Data Pipeline Architecture: Stages, Components, Best Practices
Extracting and moving data from a source to a destination becomes more complex and time-consuming as the size of the dataset increases. A data pipeline enables businesses to automate the collection, organization, and movement of data from a source to a destination. The architecture of a data pipeline varies depending on factors such as data type, data size, and data frequency. It is critical to implement the appropriate data pipeline architecture for your specific business needs to achieve desired business outcomes.
In this article, we will cover what data pipeline architecture is, its components, best practices, and how to build a data pipeline architecture step by step.
What is a data pipeline architecture?
A data pipeline is the process of extracting data from multiple sources and then transferring it to a data repository for use by analytics and business intelligence (BI). A data pipeline architecture is the broader system of pipelines that includes data collection, ingestion, preparation, and storage steps.
What are the types of data pipeline architecture?
There are three types of data pipelines. These are streaming, batch processing, and hybrid data pipeline.
1. Streaming data pipeline
Streaming data is continuously generated by various data sources such as sensors. In streaming processing, data is analyzed in real-time. It must be cleaned and transformed to extract insights. A good example would be a financial institution that monitors stock market changes in real-time.
A streaming data pipeline continuously gathers data, transforms it, and loads it into a repository where it will be stored. It enables businesses to process and store data in real-time or near real-time. Stream processing is suitable when speed is your main concern, and you need to process data instantly. A streaming data pipeline consists of two layers: a storage layer and a processing layer.
- Storage layer: Collected streaming data is moved to a storage layer.
- Processing layer: The processing layer receives streaming data from the storage layer and transforms it into a data model ready for analysis.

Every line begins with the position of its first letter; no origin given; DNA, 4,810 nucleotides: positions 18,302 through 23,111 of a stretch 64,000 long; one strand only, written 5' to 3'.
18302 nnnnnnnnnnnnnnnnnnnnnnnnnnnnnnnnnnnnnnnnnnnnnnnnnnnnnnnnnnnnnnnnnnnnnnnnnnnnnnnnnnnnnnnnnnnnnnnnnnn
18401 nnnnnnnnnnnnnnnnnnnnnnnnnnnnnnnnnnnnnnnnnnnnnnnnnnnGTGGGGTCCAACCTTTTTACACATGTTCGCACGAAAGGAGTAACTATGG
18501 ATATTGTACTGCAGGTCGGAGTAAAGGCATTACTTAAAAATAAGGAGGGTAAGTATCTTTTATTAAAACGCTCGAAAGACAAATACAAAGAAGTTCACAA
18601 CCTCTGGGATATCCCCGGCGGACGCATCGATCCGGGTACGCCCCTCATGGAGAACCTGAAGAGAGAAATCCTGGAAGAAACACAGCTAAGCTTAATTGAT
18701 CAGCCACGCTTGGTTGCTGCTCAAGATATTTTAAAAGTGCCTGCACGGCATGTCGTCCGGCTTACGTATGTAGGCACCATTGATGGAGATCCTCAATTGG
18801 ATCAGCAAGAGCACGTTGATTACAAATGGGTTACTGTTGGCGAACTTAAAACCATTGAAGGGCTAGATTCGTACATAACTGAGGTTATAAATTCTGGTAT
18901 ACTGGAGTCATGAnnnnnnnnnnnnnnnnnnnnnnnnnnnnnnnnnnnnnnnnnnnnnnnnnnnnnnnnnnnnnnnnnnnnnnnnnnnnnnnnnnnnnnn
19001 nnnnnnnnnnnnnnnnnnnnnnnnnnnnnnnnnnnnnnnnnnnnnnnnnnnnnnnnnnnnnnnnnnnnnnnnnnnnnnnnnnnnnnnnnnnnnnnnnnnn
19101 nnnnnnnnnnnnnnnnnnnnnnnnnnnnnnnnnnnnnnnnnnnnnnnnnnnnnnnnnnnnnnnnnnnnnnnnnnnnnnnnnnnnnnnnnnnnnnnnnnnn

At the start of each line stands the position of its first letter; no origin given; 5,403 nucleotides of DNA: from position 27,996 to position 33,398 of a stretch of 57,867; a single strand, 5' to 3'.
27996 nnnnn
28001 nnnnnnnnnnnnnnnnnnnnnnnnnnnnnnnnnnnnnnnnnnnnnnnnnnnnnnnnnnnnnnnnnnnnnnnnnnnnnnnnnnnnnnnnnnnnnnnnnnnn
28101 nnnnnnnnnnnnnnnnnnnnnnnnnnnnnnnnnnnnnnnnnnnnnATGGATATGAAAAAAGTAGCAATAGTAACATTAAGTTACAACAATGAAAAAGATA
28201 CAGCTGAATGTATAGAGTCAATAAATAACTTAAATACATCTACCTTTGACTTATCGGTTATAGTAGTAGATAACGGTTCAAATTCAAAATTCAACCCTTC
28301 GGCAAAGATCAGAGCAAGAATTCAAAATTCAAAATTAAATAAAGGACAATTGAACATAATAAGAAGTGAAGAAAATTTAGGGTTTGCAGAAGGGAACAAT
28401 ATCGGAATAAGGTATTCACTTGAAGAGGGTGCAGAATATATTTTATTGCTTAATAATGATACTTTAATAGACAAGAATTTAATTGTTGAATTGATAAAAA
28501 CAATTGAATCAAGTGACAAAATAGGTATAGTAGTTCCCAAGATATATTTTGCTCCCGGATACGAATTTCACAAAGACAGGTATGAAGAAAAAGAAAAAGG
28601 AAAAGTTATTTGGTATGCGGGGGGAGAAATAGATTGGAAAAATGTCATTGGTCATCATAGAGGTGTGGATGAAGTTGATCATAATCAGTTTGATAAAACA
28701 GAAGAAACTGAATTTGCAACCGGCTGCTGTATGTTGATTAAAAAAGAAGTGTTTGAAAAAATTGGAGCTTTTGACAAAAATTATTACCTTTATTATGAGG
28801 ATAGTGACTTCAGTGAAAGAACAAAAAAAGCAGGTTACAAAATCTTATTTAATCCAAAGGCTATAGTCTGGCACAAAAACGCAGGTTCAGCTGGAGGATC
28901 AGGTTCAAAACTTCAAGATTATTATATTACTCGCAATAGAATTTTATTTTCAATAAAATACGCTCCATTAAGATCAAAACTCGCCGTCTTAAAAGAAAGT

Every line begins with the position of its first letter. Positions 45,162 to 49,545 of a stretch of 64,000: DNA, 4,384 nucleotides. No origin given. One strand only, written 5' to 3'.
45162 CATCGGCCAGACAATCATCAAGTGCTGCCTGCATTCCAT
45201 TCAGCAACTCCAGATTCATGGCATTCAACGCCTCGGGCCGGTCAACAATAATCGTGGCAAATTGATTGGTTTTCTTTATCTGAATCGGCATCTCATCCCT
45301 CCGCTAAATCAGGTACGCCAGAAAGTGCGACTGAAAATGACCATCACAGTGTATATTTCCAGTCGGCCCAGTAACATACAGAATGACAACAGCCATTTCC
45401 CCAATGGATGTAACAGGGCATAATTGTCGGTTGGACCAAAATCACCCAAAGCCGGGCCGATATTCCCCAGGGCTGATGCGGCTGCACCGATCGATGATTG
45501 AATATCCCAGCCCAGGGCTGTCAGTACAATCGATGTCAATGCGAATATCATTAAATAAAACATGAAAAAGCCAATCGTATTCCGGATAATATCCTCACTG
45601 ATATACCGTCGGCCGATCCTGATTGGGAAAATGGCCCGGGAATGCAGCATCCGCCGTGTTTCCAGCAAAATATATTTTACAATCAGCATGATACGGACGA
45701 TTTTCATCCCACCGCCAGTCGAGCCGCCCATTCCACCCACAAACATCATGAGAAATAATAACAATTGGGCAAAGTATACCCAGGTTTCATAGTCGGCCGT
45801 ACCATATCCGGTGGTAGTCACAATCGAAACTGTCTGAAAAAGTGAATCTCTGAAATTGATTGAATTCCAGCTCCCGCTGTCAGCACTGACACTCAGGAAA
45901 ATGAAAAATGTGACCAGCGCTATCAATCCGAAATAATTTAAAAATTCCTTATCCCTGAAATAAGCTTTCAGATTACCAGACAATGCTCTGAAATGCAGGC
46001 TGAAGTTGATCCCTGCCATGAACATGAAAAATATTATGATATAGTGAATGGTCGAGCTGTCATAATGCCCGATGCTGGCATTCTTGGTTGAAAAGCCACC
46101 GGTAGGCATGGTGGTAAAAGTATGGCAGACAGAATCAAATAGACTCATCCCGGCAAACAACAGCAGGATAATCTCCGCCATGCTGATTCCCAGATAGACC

2. Batch processing pipeline
Batch-based processing loads batches of data into a repository such as a data lake or data warehouse at specific intervals. Batch data processing, as opposed to streaming data processing, deals with large amounts of data. If you handle a large volume of data that does not require real-time analysis, batch-based processing is an ideal solution to process the data.
3. Hybrid data pipeline
A hybrid data pipeline combines two data processing approaches: streaming data pipelines and batch data pipelines. A streaming data platform processes the collected data for real-time or near-real-time analysis. The data is then stored in a repository for later use in batch processing.
What are the main components of data pipelines?
- Data collection: Data pipelines gather data from different data sources such as IoT devices, data lakes, databases, and SaaS applications. As data is gathered from various sources, it might be in various formats, such as structured, semi-structured, or unstructured.
- Data ingestion: The first step in the data pipeline architecture is data ingestion. Data ingestion is the process of moving data from the source where it is generated to a target system where all users, such as BI analysts, developers, etc., can access it. A data ingestion process converts various types of data into unified data. It allows users to easily read and work with data. Data velocity (how long data is generated and moved), size, frequency (batch, real-time), and format (structured, semi-structured, unstructured) all have an impact on the data ingestion process. There are two methods to ingest data: